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Could your mortgage last longer than you do?

Updated 03 December 2020

4min read

Nick Green
Financial Journalist

The age limit for paying off some mortgages has risen to 85 – three years beyond current UK life expectancy. It’s good news for older people who may have feared lenders wouldn’t touch them, but what are the implications of your mortgage outliving not just your job, but you too?



Owning your own home is happening later and later in life. The age of the average first-time buyer in the UK is hard to pin down – some research (by the Sunday Times) puts it at 31, while other estimates have it as high as 38 and still rising. Regional variations are a factor, but one thing is clear: the average age of property ownership has soared in the past 20 years. Nor are house prices alone to blame – rather, the problem is the widening gap between those prices and average earnings. In other words, even when house prices crash (as they did in 2008) homes don’t become any more affordable.

Since 2007 the average first-time buyer deposit has shot up by 88 per cent, while the 100+ per cent mortgages that were commonplace went extinct almost overnight. However, recent news indicated that the deposit-free mortgage is making a comeback, even as buyers take out longer and longer mortgages – some with terms up to 35 years.

From July, the Nationwide building society is raising its age limit for mortgage repayment from 75 to 85, and other lenders are making similar moves. This trend towards looser lending criteria opens up the prospect of people paying for their homes literally until they die.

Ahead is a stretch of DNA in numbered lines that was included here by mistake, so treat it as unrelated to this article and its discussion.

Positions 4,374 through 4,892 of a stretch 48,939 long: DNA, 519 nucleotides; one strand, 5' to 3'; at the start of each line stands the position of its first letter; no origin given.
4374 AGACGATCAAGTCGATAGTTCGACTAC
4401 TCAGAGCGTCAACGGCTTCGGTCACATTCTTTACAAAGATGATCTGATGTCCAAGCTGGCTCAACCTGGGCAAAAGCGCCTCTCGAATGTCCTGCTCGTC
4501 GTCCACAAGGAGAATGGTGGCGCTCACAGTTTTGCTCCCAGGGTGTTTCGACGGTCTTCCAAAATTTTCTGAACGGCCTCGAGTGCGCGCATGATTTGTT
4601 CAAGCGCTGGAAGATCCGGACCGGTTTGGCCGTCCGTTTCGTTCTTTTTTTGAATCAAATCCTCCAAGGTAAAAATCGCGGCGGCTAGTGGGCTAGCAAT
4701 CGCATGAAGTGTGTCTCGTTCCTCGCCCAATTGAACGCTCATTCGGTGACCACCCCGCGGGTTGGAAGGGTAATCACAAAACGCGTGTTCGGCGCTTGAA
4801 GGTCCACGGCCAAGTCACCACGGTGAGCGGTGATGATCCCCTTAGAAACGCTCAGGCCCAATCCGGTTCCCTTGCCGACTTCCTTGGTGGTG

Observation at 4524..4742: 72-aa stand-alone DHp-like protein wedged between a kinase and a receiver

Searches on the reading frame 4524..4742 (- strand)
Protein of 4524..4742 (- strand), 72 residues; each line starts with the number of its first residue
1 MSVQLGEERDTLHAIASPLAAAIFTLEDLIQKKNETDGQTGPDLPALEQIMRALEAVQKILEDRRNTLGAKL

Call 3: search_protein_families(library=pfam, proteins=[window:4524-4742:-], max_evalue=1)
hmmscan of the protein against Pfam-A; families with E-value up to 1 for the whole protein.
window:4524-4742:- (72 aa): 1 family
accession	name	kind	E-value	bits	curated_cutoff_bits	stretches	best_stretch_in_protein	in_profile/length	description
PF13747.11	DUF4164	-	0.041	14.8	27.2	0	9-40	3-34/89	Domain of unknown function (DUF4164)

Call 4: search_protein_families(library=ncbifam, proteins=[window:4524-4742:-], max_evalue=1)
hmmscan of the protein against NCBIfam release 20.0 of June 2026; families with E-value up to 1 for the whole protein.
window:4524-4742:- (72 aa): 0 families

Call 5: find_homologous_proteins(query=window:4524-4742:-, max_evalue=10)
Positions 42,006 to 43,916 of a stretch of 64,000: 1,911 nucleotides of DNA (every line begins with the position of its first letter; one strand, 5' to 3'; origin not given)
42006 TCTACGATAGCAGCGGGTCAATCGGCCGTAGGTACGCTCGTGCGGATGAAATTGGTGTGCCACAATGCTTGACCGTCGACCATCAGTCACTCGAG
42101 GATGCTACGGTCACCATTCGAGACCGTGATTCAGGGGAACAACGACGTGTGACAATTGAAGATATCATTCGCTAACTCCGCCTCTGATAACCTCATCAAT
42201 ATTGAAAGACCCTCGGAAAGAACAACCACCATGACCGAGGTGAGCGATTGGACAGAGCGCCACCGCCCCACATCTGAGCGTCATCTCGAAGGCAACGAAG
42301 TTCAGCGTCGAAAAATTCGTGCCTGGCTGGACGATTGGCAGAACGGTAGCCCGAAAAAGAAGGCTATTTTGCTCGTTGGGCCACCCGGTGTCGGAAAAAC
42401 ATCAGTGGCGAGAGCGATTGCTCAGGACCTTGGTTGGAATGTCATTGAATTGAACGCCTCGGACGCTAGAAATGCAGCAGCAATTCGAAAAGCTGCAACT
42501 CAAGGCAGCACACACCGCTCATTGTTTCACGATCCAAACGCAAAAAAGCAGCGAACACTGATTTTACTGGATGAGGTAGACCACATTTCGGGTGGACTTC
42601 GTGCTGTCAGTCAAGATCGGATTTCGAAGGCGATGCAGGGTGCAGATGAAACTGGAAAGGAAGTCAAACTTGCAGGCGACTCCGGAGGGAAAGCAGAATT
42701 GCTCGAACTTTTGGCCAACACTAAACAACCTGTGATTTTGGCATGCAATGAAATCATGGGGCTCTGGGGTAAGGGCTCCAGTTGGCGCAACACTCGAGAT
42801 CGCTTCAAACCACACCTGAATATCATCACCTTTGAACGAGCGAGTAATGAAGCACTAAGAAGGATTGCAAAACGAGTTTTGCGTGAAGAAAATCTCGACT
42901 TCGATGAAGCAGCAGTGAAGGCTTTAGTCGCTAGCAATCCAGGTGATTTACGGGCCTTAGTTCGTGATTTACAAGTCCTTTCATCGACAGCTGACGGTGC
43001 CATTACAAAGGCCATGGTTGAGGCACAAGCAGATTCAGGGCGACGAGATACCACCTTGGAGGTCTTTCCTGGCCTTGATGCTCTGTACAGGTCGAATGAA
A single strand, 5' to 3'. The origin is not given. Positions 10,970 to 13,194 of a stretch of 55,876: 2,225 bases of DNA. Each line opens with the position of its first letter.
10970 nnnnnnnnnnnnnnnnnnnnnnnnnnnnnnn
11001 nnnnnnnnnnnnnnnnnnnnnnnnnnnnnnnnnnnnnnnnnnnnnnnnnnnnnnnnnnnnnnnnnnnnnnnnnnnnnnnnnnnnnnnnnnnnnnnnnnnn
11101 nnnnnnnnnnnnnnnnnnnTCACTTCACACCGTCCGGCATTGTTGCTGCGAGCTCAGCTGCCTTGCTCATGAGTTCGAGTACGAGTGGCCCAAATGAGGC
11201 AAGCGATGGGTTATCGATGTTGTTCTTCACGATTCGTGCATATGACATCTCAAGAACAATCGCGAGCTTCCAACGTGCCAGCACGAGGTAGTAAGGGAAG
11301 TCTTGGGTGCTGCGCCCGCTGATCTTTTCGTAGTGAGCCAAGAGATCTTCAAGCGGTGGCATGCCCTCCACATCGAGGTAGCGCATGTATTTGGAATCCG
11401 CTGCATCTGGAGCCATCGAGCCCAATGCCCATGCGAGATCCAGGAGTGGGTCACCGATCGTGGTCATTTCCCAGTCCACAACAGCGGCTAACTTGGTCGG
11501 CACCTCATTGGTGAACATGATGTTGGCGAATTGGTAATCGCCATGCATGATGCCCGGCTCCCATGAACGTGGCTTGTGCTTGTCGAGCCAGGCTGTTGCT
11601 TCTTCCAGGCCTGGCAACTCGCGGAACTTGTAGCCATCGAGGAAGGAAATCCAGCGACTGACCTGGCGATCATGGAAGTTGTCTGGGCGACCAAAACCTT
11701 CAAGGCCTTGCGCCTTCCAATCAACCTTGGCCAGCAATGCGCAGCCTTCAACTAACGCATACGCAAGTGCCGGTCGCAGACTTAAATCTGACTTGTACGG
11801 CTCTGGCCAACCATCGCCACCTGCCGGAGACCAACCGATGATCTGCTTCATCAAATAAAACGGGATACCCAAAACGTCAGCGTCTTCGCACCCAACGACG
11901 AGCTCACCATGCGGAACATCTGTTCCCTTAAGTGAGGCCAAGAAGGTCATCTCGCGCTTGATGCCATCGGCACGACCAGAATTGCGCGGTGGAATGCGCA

What it means for home-buyers – and home-owners

There are many reasons to welcome this development, wherever you are on the housing ladder. For example:

More options for the over-60s: Traditionally, the majority of older people have simply been refused mortgages. This has forced them to take retirement decisions based solely on what they can afford without a new mortgage, limiting their options and often forcing them to stay in a property that is no longer suitable for them.

Rightsizing: It’s generally assumed that people will downsize when they retire – but it’s not always that simple. You may indeed prefer a smaller house, but want it to be in a more desirable area (known as ‘rightsizing’). In which case, the cost may be similar or even greater, so you may still need a mortgage. Remember too that moving costs alone can set you back tens of thousands.

The dream home – at last: The fact that first-time buyers are now nearer middle age has effectively squeezed the whole property ladder. If you can only buy your first home when nearly 40, then you don’t seem to have much time to scale up to your dream home. But now turning 60 no longer means it’s ‘game over’ – the chance of a 25-year mortgage means you can still aspire to own that big house by the sea.

Getting the market moving: People being ‘stuck’ in their family homes because they can’t get a mortgage can hold up the whole housing chain, taking those homes out of the market and ultimately reducing the number of properties available for first-time buyers. Making it easier for older people to move on should benefit buyers at every level of the property ladder.